Learning Patience, Perspective and Perseverance While Parenting a Child With Down Syndrome

Chloe with a big grin on her face.
Chloe with a big grin on her face.

It started out as a total Woopsie Daisy! Our original plan was to wait two years after marriage before having children. When people would ask that question literally the day after we got married, we would confidently state that we still wanted time to be together without a child, to see the world and get to know each other as a married couple.

The December after our October wedding I was visiting my doctor’s office for another round of antibiotics for strep throat when I thought to myself, “I haven’t had my period for a while.” I took the test knowing there was no way I could be pregnant because I was on birth control and therefore untouchable! Heads up: birth control doesn’t work while on antibiotics (a fun fact we must have forgotten!) The test results came back positive, and while my husband was driving to work I excitedly called him and told him that he would be a father. He claims this was poor timing, yet I think it was just a fun start to his day. However you look at it, we were going to be parents a little sooner than we expected and we knew in our hearts there was a purpose for this.

Related:We Are the 'Lucky Few' Families of Children With Down Syndrome

Chloe in a tutu and head scarf.
Chloe in a tutu and head scarf.


At each doctor’s appointment we had the joy and privilege of seeing our little one’s heart beat, her fingers grow and her features develop. We heard a healthy heart and had no indication of what was to come because I was a mere 31, why should I be worried? We decided as a family to forgo all testing knowing that regardless of the outcome, our little baby would be ours and we would love her wholly!

Related:What I Want Educators to Know on World Down Syndrome Day

Chloe with her parents.
Chloe with her parents.

Two weeks before she was supposed to make her grand appearance, she decided to grace us with her presence and bring along with her a little something extra. When Chloe was born, the midwife who delivered her had the hard task of delivering some news that was unexpected to a Mama who had just given birth without an epidural and a papa who witnessed it all. She delivered the news of the “markers of Down syndrome” and stated that without a genetics test she couldn’t be positive, but it was more than likely. I will never forget our midwife that hot August morning and the way she made us both feel that Down syndrome is not the end, it is the beginning of an incredible journey!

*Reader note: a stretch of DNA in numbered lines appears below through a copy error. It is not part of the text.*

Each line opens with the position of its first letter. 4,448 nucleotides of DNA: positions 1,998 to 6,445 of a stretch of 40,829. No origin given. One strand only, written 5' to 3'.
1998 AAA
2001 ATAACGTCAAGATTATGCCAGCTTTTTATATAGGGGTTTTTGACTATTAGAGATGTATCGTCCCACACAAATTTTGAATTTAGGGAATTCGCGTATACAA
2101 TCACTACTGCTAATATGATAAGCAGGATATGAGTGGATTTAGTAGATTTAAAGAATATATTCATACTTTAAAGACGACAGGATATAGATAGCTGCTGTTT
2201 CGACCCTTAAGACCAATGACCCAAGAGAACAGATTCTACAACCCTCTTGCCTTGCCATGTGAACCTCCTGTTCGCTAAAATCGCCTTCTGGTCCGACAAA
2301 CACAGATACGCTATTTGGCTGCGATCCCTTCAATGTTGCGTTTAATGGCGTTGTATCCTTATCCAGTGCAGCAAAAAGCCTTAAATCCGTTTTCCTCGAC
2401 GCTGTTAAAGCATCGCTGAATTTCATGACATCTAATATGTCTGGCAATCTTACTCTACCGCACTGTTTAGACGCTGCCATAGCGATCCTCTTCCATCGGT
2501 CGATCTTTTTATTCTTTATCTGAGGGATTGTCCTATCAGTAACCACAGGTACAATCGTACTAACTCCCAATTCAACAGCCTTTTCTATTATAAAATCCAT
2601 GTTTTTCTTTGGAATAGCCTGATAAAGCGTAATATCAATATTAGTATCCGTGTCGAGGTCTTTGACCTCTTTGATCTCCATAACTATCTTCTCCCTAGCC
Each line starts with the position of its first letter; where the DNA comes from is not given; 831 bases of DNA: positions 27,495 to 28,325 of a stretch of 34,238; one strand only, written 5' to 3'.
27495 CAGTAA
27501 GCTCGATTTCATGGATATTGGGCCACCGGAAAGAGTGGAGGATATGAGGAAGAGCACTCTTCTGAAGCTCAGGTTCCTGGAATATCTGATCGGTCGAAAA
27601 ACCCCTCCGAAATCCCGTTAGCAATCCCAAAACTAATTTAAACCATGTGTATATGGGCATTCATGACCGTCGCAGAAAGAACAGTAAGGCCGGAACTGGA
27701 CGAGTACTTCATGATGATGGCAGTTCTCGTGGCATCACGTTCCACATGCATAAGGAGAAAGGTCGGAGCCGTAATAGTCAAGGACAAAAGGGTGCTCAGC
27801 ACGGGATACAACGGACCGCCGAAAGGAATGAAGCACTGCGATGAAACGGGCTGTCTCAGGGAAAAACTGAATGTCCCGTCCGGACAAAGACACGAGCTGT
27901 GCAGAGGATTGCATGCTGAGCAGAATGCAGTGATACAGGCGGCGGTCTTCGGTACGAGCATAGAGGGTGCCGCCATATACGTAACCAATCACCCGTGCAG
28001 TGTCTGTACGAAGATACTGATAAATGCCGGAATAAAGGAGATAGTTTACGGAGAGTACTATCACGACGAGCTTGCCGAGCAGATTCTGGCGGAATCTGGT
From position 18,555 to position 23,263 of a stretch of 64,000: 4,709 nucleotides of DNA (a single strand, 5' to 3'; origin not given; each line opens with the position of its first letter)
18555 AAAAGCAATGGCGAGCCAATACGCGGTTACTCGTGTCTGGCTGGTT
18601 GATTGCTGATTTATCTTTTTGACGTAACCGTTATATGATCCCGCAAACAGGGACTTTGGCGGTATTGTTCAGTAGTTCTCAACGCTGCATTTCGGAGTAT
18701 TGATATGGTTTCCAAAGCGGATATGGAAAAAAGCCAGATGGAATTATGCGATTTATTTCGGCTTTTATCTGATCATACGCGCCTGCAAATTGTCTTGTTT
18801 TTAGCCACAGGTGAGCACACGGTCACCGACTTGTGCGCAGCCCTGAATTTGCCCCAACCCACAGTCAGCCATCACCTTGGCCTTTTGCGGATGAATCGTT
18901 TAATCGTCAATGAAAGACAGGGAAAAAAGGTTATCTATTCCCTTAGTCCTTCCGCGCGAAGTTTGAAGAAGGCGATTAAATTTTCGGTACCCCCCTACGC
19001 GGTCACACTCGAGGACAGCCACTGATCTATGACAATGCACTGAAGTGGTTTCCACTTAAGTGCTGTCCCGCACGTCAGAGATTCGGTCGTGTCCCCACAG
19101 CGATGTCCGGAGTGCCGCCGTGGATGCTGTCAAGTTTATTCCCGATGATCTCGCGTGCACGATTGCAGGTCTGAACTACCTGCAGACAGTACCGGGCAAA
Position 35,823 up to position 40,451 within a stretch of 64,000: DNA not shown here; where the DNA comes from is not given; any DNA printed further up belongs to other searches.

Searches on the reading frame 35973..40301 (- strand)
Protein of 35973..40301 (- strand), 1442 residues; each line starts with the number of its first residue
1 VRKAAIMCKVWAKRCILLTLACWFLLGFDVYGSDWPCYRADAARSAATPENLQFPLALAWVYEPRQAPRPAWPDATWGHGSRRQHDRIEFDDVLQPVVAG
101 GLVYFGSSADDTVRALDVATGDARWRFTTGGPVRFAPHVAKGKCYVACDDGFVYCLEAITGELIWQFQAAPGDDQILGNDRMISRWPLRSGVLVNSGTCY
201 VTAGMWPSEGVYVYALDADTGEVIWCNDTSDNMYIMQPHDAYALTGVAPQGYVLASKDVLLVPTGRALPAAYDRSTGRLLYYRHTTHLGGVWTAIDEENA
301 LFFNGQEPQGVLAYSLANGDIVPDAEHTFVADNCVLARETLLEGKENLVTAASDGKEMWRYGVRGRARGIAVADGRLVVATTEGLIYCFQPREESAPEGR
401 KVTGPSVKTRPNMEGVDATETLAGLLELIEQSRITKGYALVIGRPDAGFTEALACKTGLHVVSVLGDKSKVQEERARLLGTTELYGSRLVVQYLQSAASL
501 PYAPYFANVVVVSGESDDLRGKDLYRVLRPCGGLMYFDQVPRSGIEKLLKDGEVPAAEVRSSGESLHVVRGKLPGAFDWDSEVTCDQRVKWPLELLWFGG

Related:Model Amanda Booth Shares 'Fear' About Her Son With Down Syndrome

Chloe with a big grin on her face.
Chloe with a big grin on her face.

Please don’t get me wrong, life after that surprising diagnosis was not rainbows and butterflies. Those three days in the hospital and a couple of weeks that followed were some of the hardest moments of my life mixed with pure joy and utter exhaustion. I remember standing in the shower weeping uncontrollably asking God why it had to be us? Minutes later I would hold our little Chloe and weep in awe of the miracle of life.

I remember looking at my baby and questioning every little thing, wondering if it was typical baby issues or because of her Down syndrome. I recall friends coming in and out explaining that our baby was beautiful, that we were truly blessed and wondering if they were just being nice or if they really meant it? I was very tired, very nervous, very unsure and very thirsty (like all the time!) during the first few months of her life, but as I’ve heard from mamas who have been in my shoes before, “this too shall pass” and it did!

Chloe playing in the flowers.
Chloe playing in the flowers.

Eighteen months have gone by and I find myself asking where the time has gone. When did she start crawling and giving sass for pictures instead of that cute toothless grin? When did she start using a spoon properly and find an interest in all things Doc McStuffins? When did I stop crying in the shower and doubting her cuteness?

There are moments in this journey that I’ve become so afraid she will never do certain things. I was afraid she would never crawl, and with a little bit of work and a whole lot of patience she is doing it. I was afraid she would never be able to stand, and she’s getting there, patience being the priority. One of the biggest things I have learned over these past months is the virtue of patience. If I can be totally honest with you, I think this is one of the many reasons why Chloe was placed in my life. I have a tendency to be ridiculously impatient and want to see greatness on my timeline. My timeline has been created by what the world sees as “normal” or “right.” My sweet Chloe girl’s timeline looks a little different, but it isn’t wrong. Chloe is perfectly Chloe. I am learning that these differences can either frustrate me or encourage patience that surpasses all understanding. Through Chloe’s life, I am learning to choose the latter.

Read more stories like this on The Mighty:

8 Things You Can Do to Celebrate World Down Syndrome Day

This Picture Speaks a Thousand Words About Raising a Child With Down Syndrome

The Surprising Thing My Daughter With Down Syndrome Taught Me